Sliding Screen Doors and Sliding Doors Replacement – Progress Report

I last reported that our door project was looking at about $3,000 worth of updates, which was causing me to sweat profusely. But when the screen door guy came to measure our doors and confirm our estimate, he asked why I think we need to replace two of our doors. “Well, the bottom liner is chipped and the door doesn’t slide very easily,” I said. He then recommended that we simply replace the track and ball bearings of the door, which runs about $250, versus $1100+ for a new sliding door. He said our doors are actually quite nice, although they are about 30 years old, and probably need the rollers on the bottom replaced. And upon closer inspection, only one of the doors really needs this, the other door simply has a different handle that’s preventing it from closing properly and this is a $30 fix. So now we’re looking at about $300 to update our doors and $700 for the 3 high-quality screen doors.

I think a lot of us tend to get reckless when there is a project we want done. I really want sliding doors, so I was getting tempted to just throw it on the credit card and figure out how to pay it later, but I would have been spending money just to spend money. Typical American. This is a great house, but it’s got a lot of little quality issues because the contractor was god-awful and had absolutely no craftsmanship or cared in any way about the work. But we have our own labor available to us, and we shouldn’t pay for everything at the first or highest price quoted.

$1,000 is still a lot to throw down the money pit, but when it’s done we will have three sliding doors we can open without letting bugs in, and that will provide a functionality we don’t have right now, we have three pretty cool patios we are barely using because the doors are cumbersome, or we don’t want to leave the door open without a screen. We’re planning to get the whole project done within a month. In the words of Pinky Penguin from Bojack Horseman, it’s just a tiny matter of the bank and there not being any money in it.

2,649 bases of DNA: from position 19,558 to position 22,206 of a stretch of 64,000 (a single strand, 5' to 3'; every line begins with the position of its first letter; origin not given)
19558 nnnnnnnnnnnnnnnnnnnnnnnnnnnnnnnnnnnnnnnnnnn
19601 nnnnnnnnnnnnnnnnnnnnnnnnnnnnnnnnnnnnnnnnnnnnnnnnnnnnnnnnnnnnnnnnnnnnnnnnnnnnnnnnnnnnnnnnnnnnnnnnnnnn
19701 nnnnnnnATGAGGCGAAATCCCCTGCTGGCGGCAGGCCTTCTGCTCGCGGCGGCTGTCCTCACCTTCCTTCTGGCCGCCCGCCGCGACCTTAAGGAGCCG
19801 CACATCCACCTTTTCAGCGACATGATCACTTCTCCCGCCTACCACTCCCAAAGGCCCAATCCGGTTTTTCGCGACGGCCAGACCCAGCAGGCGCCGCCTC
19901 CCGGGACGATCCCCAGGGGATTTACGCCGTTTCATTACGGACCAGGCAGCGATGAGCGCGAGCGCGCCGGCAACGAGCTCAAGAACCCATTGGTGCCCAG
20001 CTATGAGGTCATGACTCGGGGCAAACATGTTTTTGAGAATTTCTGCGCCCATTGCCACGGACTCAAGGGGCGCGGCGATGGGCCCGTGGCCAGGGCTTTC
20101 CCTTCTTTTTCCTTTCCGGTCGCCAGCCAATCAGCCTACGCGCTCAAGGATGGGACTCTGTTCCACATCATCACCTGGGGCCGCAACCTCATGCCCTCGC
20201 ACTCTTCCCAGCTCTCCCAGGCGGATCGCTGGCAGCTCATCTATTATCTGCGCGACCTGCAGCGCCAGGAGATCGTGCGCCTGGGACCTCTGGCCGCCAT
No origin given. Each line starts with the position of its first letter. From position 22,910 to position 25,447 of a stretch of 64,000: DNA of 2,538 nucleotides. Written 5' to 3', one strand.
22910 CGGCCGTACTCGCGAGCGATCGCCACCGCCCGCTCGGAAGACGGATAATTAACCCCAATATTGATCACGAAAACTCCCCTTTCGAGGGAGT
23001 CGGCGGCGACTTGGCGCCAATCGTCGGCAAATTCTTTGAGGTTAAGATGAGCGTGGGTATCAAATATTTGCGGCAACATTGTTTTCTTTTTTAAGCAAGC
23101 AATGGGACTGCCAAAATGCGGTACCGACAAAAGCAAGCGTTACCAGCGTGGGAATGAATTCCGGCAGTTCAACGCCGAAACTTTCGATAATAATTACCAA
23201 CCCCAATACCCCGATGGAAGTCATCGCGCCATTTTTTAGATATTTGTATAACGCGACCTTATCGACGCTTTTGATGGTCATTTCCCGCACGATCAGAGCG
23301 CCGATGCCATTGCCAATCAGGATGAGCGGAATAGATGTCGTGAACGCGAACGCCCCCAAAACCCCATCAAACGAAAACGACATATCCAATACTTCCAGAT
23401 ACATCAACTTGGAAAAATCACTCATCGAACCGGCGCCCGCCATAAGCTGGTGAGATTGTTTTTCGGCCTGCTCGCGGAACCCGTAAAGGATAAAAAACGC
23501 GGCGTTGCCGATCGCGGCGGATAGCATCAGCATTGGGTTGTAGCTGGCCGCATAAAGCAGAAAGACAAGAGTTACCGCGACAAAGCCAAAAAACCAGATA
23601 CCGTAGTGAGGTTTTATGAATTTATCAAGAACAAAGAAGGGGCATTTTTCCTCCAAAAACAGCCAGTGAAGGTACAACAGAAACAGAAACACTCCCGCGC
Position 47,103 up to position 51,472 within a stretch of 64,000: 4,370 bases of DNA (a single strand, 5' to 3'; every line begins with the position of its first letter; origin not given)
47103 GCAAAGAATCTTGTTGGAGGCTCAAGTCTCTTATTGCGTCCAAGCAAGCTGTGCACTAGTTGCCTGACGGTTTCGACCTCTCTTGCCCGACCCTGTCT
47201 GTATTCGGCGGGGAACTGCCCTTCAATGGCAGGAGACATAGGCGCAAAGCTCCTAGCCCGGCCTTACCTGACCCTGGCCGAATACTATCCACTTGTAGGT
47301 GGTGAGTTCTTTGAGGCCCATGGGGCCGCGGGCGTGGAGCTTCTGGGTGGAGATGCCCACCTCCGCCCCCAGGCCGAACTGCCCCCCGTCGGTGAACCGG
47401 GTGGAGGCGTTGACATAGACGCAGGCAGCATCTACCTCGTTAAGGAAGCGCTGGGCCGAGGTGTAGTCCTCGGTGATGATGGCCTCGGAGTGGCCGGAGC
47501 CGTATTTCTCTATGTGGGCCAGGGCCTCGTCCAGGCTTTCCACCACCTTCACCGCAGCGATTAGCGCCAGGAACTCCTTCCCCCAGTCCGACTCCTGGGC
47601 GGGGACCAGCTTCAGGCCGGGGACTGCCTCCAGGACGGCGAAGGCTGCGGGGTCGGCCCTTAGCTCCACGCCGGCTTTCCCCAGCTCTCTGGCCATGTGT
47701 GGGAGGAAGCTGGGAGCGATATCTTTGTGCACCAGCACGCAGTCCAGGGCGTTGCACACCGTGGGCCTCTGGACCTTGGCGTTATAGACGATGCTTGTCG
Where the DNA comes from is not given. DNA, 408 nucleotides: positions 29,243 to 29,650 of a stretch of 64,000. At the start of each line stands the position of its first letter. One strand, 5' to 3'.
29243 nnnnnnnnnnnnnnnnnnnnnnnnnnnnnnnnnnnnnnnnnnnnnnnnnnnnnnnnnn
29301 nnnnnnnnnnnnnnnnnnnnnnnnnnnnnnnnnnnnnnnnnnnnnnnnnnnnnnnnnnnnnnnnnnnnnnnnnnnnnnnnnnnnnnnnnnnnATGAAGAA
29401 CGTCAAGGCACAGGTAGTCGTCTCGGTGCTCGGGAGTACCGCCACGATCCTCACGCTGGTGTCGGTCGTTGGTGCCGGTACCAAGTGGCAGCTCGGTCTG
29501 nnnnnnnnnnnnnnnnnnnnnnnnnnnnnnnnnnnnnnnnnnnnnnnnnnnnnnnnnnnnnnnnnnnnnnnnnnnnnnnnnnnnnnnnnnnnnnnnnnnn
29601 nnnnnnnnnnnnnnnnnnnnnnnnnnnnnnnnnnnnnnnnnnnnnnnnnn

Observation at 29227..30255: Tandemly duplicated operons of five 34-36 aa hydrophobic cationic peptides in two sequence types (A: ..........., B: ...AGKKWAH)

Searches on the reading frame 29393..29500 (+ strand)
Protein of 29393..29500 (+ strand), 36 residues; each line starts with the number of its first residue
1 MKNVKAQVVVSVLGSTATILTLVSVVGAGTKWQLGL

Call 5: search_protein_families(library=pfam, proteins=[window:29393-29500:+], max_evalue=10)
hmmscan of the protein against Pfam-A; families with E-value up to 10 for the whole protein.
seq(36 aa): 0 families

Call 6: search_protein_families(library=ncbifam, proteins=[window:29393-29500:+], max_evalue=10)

I hope to have before/after photos to share in the next progress report!

Little Tips and Tricks that Improve My Work Day

I don’t know how long this will last, but I have found that whenever I navigate to a “locked” Wall Street Journal article (where only subscribers can see the full article), I simply copy the title of the article, press Ctrl+T and then Ctrl+V to paste into a new Google search in a new tab, and voila, the link on that results page shows the full article. You’re welcome.

Gmail Shortcuts

It’s a little hard to remember to use them at first, but once you use shortcuts, you’ll thank yourself for that marginal improvement in your life. Hit Shift+? in your Gmail window and start using some of the most common ones for every single email.


Coworkers are great, but I couldn’t care less about the first-thing-in-the-morning professional sports recap from the night before where everyone wants to provide their input, or other morning random discussion topic (totally unrelated to work). I know everyone needs those 10 minutes to unwind and settle into their work, but as a mild introvert, it throws me off to listen to mundane chitchat. So instead of pretending I care, I throw on some Zen meditation music and tune out the noise.

25 Minutes on, 5 Minutes Off

The Pomodoro technique will help you get on track when you feel like you’re slogging through days without getting much of anything done. My work has tons of deadlines, so while I am usually happily productive, I’ve noticed that whenever I have a few days with some “down time” (i.e., no fire drills), my brain wants to shut down and enjoy the feeling of no big deadlines, and this will quickly deteriorate into not getting those Quadrant 2 work items done. I use the Pomodoro technique to reward myself for being strictly focused on work for 25 minutes and then taking those 5 and 15 minute breaks for thinking about my own projects, not looking at emails, stepping outside or anything else that is a reward.

5 Minutes Tidying My Desk and Reviewing Tomorrow’s To Do List